A retaining wall is a barrier that is specially designed and built to hold back other material and withstand pressure over a prolonged period of time. Often retaining walls are found in basements and hold back soil, but they can be built in other places as well.
The single most significant factor in considering a wall’s structural design and construction is understanding the stress factors that the retaining wall must endure over the course of its life. Lateral pressure on the wall is zero at the top and (in evenly packed substrate) increases proportionally to its highest pressure at the lowest depth.
Unless the wall is designed to retain water, it is crucial to have proper drainage behind it, because improperly drained groundwater can cause hydrostatic pressure to build. If the barrier is not correctly designed or installed, over time this increase in pressure can lead to many problems (like cracks, shifting, buckling and moisture penetration) and ultimately retaining wall failure.
Four of the most common designs used for retaining walls include :
Gravity walls rely on their substantial mass to resist lateral pressure from retained soil. They are sometimes designed to lean into the soil, offering improved stability and longevity. For small landscaping purposes, these are often created with mortarless stone or pre-fabricated interlocking concrete units. Gravity walls are often ’drystone’ and do not have mortar or sealant, offering natural drainage as well as some flexibility.
The main feature of a cantilevered wall is that it uses a ’lever’ to stabilize itself by redistributing the same lateral pressure trying to knock it down. The walls are typically an inverted T shape and have a large footing at the base. As pressure increases (which is highest at the bottom), the pressure on the foot keeps the retaining wall upright and stable. These walls require expert design and installation but use much less material than a traditional gravity wall.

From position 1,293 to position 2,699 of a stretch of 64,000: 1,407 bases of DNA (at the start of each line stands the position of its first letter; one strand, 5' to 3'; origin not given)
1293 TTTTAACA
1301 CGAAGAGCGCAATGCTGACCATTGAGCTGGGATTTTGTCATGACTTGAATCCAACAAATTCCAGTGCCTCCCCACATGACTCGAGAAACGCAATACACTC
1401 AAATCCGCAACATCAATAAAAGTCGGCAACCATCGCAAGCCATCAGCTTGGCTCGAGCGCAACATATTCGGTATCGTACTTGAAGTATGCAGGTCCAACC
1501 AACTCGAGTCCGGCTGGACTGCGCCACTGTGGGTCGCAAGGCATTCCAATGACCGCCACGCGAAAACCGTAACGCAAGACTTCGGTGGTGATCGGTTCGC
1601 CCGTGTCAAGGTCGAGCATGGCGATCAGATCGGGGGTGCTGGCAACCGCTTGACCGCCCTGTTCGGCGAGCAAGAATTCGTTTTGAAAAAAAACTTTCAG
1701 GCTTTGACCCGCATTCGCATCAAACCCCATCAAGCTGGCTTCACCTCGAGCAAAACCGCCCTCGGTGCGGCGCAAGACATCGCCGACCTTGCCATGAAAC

Retaining walls fixed with piles extend below the visible portion of the wall so that lateral pressure from both sides keep the wall upright and stable. Piling walls are very versatile in design. If the soil is loose and lateral space is tight, sheet piling can be used to retain substrate. Conversely, if the piling is constructed sufficiently and can resist bending forces, the walls can take a high load.
An anchored retaining wall can be constructed in any of the ways mentioned previously but can also be further strengthened with cables, poles or other stays anchored in the material behind the wall. The anchor is often bored into the substrate and expanded mechanically or by injecting concrete through it, which expands to form a bulb. This method of load-bearing is technically complex but can be extremely strong or employed when a thin wall is needed that would otherwise be structurally insufficient.
Retaining Wall Failure
All structures can be compromised, regardless of how durable they seem. This occurs naturally, but can be accelerated by a number of reasons including improper drainage, erosion, insufficient construction, poor design and poor material quality.
It is obvious when a wall fails because there will be visible damage and debris, but usually there are obvious signs of distress well ahead of time. If it the wall is bending in the middle, cracking, tilting or leaking, it needs to be repaired or replaced. Even excess odor (a signal of moisture intrusion and structural weakness) can be a sign that a structure is in need of maintenance. Replacing a retaining wall is expensive and time consuming, but repairs require only a fraction of the time and expense that it would take to tear it down and construct a new one.
Repairing a Retaining Wall
There are several options for repairing a retaining wall, depending on the specific nature of the problem. Often the best solution is to use a wall anchor such as the Wall Lock™ system. Wall anchors, when installed by a professional, increase retaining wall strength helping to restore it to a functional condition. It’s important to make sure the wall anchor has been pull-tested after deployment to ensure the most stable installation possible.
Load-bearing walls are obviously extremely important and should only be inspected and serviced by trusted professionals.